Lack had little control over Sony's consumer electronics business, but he saw an opportunity for Sony as the head of its music label, a way to tap into a second revenue source by getting a fee for every iPod sold. To do that, however, all the labels had to be united in insisting on a device royalty.

"My point was that the iPod was empty without the music," Lack says. "I felt strongly that without a dual revenue stream, music was going to struggle. If they'd stuck together, there was a chance they could have gotten somewhere. It's my greatest regret."

Sony eventually agreed to license its music without a device royalty--on the assumption that the deal was short term and wouldn't interfere with Sony's attempts to build its own music store. He had played them all, Lack recalls with a chuckle.

"The music industry was 'Balkanized,'" Lack says. "Steve knew how to deal with them. He divided and conquered the labels. He was more ruthless than they ever were. They had no idea."

Jobs, on the other hand, had perfect pitch when it came to winning over an audience.

"We had no idea of the level of the 'cult of Apple' and the power of his presentation until the day of the launch. It blew us all away," another executive says.

When he introduced the iTunes Music Store on April 28, 2003, to an auditorium packed with technology journalists and analysts at the Moscone Convention Center in San Francisco, he quoted Hunter S. Thompson: "The music industry is a cruel and shallow money trench, a long plastic hallway where thieves and pimps run free, and good men die like dogs. There's also a negative side."

The auditorium exploded with laughter. Even Morris, Jimmy Iovine and other music executives sitting in the front rows chuckled.

"It was smart positioning on Steve's part," Vidich says of why no one took offense. "The labels were loathed by musicians and consumers. So for him to position himself as taking on the industry to put out a product that was consumer-friendly was appropriate. We all recognized that."

All the majors were there, but Universal and Warner, whose CEOs had led the partnership with Apple, had a sizable contingent at the launch, including Tom Whalley, Sylvia Rhone and Val Azzoli. The executives gathered after the presentation and marveled over plates of sushi at how this could be the start of a rebirth for the struggling music biz.

When it opened its doors, the store was a modest affair, stocked with a couple of hundred thousand tracks that were only available to the 2% of computer users and 5% of laptop users who owned Macs. But a buoyant Jobs promised the store would grow.

The iTunes store debuted in April 2003, and within a week, it sold 1 million tracks.

Apple's market capitalization averaged just $6.7 billion in 2003, a fraction of the roughly $400 billion it commands today. But already the tables were beginning to turn.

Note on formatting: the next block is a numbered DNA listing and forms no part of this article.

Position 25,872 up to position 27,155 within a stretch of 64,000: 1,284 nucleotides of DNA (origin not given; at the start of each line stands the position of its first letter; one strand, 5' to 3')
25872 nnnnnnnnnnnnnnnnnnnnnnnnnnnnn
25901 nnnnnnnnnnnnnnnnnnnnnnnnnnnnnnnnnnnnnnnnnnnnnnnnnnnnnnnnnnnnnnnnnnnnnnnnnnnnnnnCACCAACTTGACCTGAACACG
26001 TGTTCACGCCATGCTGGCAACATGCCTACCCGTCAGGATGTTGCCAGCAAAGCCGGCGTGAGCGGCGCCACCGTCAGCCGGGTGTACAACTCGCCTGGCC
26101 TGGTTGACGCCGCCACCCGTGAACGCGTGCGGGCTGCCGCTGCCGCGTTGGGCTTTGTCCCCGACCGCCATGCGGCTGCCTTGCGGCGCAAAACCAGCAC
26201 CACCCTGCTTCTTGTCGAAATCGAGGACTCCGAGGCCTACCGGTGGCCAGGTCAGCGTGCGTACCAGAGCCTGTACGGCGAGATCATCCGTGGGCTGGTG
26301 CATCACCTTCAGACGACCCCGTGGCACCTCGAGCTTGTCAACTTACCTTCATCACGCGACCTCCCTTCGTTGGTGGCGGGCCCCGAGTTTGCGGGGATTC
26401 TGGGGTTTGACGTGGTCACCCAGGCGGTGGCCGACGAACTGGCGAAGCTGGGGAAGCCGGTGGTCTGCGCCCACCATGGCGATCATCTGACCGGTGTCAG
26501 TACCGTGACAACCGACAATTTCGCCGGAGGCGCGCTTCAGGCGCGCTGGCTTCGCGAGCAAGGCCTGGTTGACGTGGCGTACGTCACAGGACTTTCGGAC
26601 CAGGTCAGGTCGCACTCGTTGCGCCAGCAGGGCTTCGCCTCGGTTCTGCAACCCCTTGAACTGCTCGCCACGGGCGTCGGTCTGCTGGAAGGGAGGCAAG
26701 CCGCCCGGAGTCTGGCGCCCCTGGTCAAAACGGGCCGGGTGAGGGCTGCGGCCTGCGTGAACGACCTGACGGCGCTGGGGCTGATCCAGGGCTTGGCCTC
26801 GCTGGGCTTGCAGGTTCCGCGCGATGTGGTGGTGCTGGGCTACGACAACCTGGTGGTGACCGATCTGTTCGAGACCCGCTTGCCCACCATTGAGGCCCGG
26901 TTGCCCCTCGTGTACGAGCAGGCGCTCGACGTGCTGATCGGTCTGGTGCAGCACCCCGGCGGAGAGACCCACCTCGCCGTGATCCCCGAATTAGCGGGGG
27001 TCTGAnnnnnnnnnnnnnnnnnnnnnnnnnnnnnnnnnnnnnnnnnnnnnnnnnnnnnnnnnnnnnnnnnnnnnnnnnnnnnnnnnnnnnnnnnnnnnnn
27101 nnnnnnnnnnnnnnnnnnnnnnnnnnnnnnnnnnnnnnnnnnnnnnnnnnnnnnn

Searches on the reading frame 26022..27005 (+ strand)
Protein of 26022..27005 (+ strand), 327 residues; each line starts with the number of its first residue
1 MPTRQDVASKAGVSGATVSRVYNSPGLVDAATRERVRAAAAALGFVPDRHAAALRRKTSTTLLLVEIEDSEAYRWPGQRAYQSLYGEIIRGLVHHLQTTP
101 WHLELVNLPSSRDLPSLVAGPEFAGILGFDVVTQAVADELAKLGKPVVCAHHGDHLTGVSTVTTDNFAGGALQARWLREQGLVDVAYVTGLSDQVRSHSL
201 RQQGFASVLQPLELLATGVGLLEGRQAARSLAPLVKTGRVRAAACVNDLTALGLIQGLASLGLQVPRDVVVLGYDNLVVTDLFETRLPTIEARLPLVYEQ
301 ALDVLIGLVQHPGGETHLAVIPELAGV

"By the end of the year, Steve had sold so much music that the leverage began to shift in his favor," Vidich says.

Morris concedes that during the nine years he had known Jobs, Morris lost all of his arguments with him--save perhaps one, and only because Jobs let him win.

"We had a lot of arguments with Apple, and we lost most of them, to be honest," Morris recalls, citing one he waged with Apple on tiered pricing. "I told him he was selling his own goods at different prices, but that he was selling ours at one. He agreed to raise the price. A week later, he called me and said, 'I changed my mind.' I told him, 'I have a great deal of affection for you. But when it comes to business, you're a real dick.' And instead of getting mad, he started laughing."

On Christmas Eve in 2008, Jobs called Morris at home. "He said, 'I've changed my mind again. I'm giving you a Christmas present.' He decided that it was OK to go to variable pricing."

Samit, who negotiated three licensing contracts with Jobs while he was at three separate labels, said, "At the end of it all, I told Steve, 'I surrender. You are a brilliant military strategist. You didn't read "The Art of War." You freaking wrote it.'"

There was, however, one thing Jobs didn't get--his own label. In 2003, Jobs approached Morris to see if France-based Vivendi would sell Universal Music to him for more than $5 billion. "It was half cash and half stock," Morris recalls. "The French rejected the offer." Two years later, Jobs made a similar pitch during a breakfast meeting with Lack at the Four Seasons in New York to buy Sony Music, which had just merged with BMG. Jobs didn't mention a price, Lack remembers, and neither party pursued the matter any further.

"He felt that music companies were poorly run," Lack says. "He felt he could do a better job."

As iTunes gained momentum, it crushed most other competitors. By 2007, it had a solid 68% share of the U.S. market for music downloads by units, a percentage that stayed roughly the same for the next five years as the market for digital music itself grew, according to NPD Group. In fourth-quarter 2012, iTunes had slipped only slightly to 63% despite inroads by Google's Play store and Amazon's progress in converting its CD customers into digital downloaders.

Though a ruthless competitor and negotiator, Apple didn't flex its muscle in ways that significantly harmed the music industry or even fully exploited its power to dictate terms, according to most of the executives Billboard interviewed for this story.

"You hear stories about Apple being a bully," says a veteran music executive who has negotiated with Apple for many years. "But I would say, when you consider their market power, they were fairly constructive and generous. They kept their eye on the big picture. If music was healthy, that was good for iTunes. That's still true today."